Wednesday, February 5, 2014

Cold Storage Alaska by John Straley - Book Review



Cold Storage Alaska by John Straley (Soho Press, 2013, 304 pgs, $26.95) represents that rare and delightful literary piece, the comic detective thriller. Set in the tiny former fishing village of Cold Storage, long since abandoned by the cannery that once provided its definition, Cold Storage clings to the side of a cliff, built on pilings and navigated on a decaying boardwalk. It is populated by a cast of quirky, sad, funny, and deperate characters searching meaning in their lives or to merely hang on. Author John Straley imbues these people with warmth, character (of a sort), and, ultimately, a meaningfulness that makes this novel a delicious read as it entertains and requires re-examination of some ideas and prejudices.

Miles McCahon serves as the local EMT in a town much too small to contain either its own doctor or a professional clinic. From there he repairs minor injuries, provides dosages of safe and easy drugs, despatches people needing more serious medical care to neaby Sitka via helicopter, and through his mild and caring ministry serves as an amateur mental health worker, too. Miles is himself a pretty damaged person, a former Navy Seal returned from Afghanistan and seeking peace and tranquility in his home town. The novel open with Miles older brother Clive's release from prison in Washington State after serving a drug term and keeping his mouth shut. He retrieves his ill gotten gains, acquires a badly damaged guard dog as his companion, and heads for home seeking his own peace. The book is filled with a cast of quirky characters, life's dead enders, interacting in this wet, chilly southeastern Alaska environment where fishing is the only source of income, and drinking the sole source of entertainment. Jake Shoemaker, a violent drug lord and wannabe film maker, arrives seeking revenge over Clive. Lester Frank, a Tlingit Indian artist writing a never seen book studying white people, a rock band fired from a cruise ship, and Bonnie, a lovely young woman who jumps from the cruise ship to rescue a young man set on a voyage of discovery in his kayak, and many more lost, lonesome, funny, and somewhat sad characters all seeking connections to others. Then Trooper Brown arrives set on sending Clive back to jail and exacting the blind and uncaring justice of the state.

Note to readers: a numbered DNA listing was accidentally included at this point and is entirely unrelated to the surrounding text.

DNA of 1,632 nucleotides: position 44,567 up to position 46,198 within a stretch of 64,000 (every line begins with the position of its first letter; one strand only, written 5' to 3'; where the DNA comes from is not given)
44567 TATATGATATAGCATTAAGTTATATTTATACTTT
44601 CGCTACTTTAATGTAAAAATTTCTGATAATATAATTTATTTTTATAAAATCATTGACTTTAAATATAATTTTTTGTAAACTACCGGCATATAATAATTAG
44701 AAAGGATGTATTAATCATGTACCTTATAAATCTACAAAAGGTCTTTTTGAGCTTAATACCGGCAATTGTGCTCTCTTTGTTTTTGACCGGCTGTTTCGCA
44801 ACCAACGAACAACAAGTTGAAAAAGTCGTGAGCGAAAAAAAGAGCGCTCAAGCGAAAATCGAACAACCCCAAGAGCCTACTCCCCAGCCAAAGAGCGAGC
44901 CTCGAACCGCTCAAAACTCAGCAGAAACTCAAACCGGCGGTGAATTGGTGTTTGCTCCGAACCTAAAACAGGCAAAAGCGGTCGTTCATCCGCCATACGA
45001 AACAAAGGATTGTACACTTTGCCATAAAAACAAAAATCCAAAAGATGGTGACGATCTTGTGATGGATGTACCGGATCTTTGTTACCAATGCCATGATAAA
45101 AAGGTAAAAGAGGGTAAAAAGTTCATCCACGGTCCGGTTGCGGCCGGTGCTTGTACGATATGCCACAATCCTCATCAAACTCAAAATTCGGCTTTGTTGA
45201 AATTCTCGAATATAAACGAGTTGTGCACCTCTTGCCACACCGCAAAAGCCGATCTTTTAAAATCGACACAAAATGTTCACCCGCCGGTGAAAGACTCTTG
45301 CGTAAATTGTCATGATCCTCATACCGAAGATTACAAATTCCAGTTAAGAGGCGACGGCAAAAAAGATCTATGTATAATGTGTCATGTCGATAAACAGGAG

Straley comments in a thoughtful author's note that writing comedy reminds him that “that all chaos does not resolve in tragedy, but sometimes chaos produces delightful coincidence....” He continues, “I have long recognized that I am an oddball in the crime writing world in that I do not recognize revenge as the lifeblood of a great plot....I still believe that love and compassion are what movethrough the hearts of all great characters.” In Cold Storage Alaska Straley succeeds in demonstrating these principles while weaving an intriguing plot in which essentially nice people revolve warily around each other, each seeking to protect themselves and thus often missing opportunities. Straley manages to capture the wetness and dank chill of coastal Alaska, both its challenges and its beauties in lush, but not too extensive descriptions. The characters are viewed with sufficient distance to allow them their privacy while endearing them to the reader. While this book was, by accident, the second in a proposed series, I'm eager to read the successor novel, TheBig Both Ways, which got itself published first. 

John Straley
 
Novelist John Straley has worked as a secretary, horseshoer, wilderness guide, trail crew foreman, millworker, machinist and private investigator. He moved to Sitka, Alaska in 1977 and has no plans of leaving. John's wife, Jan Straley, is a marine biologist well-known for her extensive studies of humpback whales.

Cold Storage Alaska by John Straley (Soho Press, 2013, 304 pgs, $26.95) isa wonderful change-of-pace novel for readers of crime fiction, sort of a pallate cleanser for those suffused in blood and gore. The characters reveal theselves as Straley takes readers on a liesurely, gently humorous stroll through territory they might not be familiar with. It's a pleasant and satisfying ramble. The book was supplied to me by the publisher through Edelweiss. I read it on my Kindle.


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